Brightsurf Science News & Current Events

April 15, 2011
The watched pot and fast CMEs
If you've ever stood in front of a hot stove, watching a pot of water and waiting impatiently for it to boil, you know what it feels like to be a solar physicist.

Drinking energy beverages mixed with alcohol may be riskier than drinking alcohol alone
A new laboratory study compares the effects of alcohol alone versus alcohol mixed with an energy drink on a cognitive task, as well as participants' reports of feelings of intoxication.

SLU neurosurgeon pushes brain bypass to new heights
A leader in neurosurgery innovation, Abdulrauf's high-flow procedure means improved outcomes for patients.

FDA approves the NovoTTF-100A system for the treatment of patients with recurrent glioblastoma multiforme (GBM) brain tumors
Novocure today announced that the US Food and Drug Administration (FDA) approved the NovoTTF-100A System (NovoTTF) for the treatment of adult patients with glioblastoma multiforme (GBM) brain tumors, following tumor recurrence after receiving chemotherapy.

Non-cardiac surgery: Safe for patients with heart device
Non-cardiac surgery can be performed safely in patients with a heart device typically implanted into patients waiting for a transplant, according to a study at Henry Ford Hospital in Detroit to be presented on April 15.

Introducing the world's first intubation robot
First there was McSleepy. Now it's time to introduce the first intubation robot operated by remote control.

Human rules may determine environmental 'tipping points'
A new paper appearing in the Proceedings of the National Academy of Sciences suggests that people, governments, and institutions that shape the way people interact may be just as important for determining environmental conditions as the environmental processes themselves.

NRL scientists demonstrate novel ionic liquid batteries
Limits imposed by using corrosive electrolytes often result in severe restrictions to battery geometry and the need for special corrosive-resistant battery containers.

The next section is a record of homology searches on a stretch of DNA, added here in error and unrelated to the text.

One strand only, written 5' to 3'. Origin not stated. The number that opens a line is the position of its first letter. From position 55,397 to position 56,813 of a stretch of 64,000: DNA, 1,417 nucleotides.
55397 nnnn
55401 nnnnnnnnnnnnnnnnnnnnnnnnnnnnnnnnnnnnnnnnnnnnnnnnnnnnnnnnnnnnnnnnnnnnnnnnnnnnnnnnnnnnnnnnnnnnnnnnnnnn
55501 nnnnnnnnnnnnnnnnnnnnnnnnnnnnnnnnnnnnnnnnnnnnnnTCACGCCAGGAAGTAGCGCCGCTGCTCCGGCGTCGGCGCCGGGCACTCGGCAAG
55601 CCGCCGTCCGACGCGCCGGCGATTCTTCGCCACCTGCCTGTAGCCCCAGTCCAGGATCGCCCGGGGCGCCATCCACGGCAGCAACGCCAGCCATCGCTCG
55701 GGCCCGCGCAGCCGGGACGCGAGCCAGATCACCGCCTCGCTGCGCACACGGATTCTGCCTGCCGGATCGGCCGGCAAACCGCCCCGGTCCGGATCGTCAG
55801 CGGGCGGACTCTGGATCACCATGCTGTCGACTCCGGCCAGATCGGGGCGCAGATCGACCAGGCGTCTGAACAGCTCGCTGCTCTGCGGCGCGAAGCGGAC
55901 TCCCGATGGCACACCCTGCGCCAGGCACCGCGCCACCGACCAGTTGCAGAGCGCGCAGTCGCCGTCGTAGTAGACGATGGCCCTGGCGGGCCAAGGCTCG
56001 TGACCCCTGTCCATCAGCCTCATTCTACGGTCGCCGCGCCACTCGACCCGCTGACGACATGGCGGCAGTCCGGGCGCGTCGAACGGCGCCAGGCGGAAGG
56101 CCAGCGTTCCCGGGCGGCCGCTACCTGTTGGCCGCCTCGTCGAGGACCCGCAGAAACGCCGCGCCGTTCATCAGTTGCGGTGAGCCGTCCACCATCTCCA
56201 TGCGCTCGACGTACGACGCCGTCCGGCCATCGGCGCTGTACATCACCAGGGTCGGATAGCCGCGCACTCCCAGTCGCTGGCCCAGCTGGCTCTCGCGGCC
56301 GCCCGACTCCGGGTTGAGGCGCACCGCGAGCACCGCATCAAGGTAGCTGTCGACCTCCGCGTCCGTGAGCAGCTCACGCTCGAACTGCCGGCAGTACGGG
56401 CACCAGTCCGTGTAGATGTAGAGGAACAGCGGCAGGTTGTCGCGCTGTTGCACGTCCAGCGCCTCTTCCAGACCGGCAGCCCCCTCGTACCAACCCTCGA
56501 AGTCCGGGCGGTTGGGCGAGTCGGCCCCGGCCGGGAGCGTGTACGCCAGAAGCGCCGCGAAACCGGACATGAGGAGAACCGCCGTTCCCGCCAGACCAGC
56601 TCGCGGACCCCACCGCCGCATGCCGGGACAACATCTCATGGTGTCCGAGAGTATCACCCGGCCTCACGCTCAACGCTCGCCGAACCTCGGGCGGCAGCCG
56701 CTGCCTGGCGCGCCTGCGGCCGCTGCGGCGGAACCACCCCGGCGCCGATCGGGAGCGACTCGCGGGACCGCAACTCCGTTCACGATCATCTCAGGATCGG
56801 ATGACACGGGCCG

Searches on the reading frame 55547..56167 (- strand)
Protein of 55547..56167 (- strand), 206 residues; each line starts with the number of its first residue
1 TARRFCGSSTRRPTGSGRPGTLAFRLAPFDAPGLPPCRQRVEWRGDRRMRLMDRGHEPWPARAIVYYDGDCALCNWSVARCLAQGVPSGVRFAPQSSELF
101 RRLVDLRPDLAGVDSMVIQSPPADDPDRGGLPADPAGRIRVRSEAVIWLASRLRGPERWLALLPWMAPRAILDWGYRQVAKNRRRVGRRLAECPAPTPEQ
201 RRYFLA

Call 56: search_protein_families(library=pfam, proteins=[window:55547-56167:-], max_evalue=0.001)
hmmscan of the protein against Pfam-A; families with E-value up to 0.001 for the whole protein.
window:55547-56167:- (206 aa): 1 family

First miniature sensors to measure the temperature of the world's oceans
The first miniature sensors designed to measure saltiness and temperature across the world's oceans will be put in use later this week on an ambitious expedition.

Award for leading geologist
A University of Manchester geologist has been given a prestigious award for outstanding achievement in the field of Earth Sciences.

Preserving a world favorite flavour
It's one of the world's two best-loved flavors and demand for it is increasing all the time but now its future in the global food industry could be more secure, thanks to research at the University of Nottingham's Malaysia campus.

Safety of stored blood among chief concerns for transfusion medicine community
In light of recent studies that suggest the use of stored blood during transfusions may cause adverse effects in patients, the National Heart, Lung, and Blood Institute funded a number of research projects to examine the safety of transfusing older red cells and the impact of stored blood on respiratory gases.

Small businesses look to fill Navy's technology gaps
More than 700 attendees joined the Navy's Small Business Innovation Research/Small Business Technology Transfer team to seek out entrepreneurial opportunities at an industry event April 10-13 in Madison, Wisc.

Wistar researchers follow a path to a potential therapy for NF2, a rare tumor disorder
The proteins that provide cells with a sense of personal space could lead to a therapeutic target for Neurofibromatosis Type 2 (NF2), an inherited cancer disorder, according to researchers at the Wistar Institute.

Large study finds ICS therapy reduces pneumonia mortality
Patients with chronic obstructive pulmonary disease (COPD) who are hospitalized for pneumonia and treated with inhaled corticosteroids (ICS) have decreased mortality when compared to those who are not treated with ICS, according to a retrospective analysis of almost 16,000 COPD patients admitted to VA hospitals.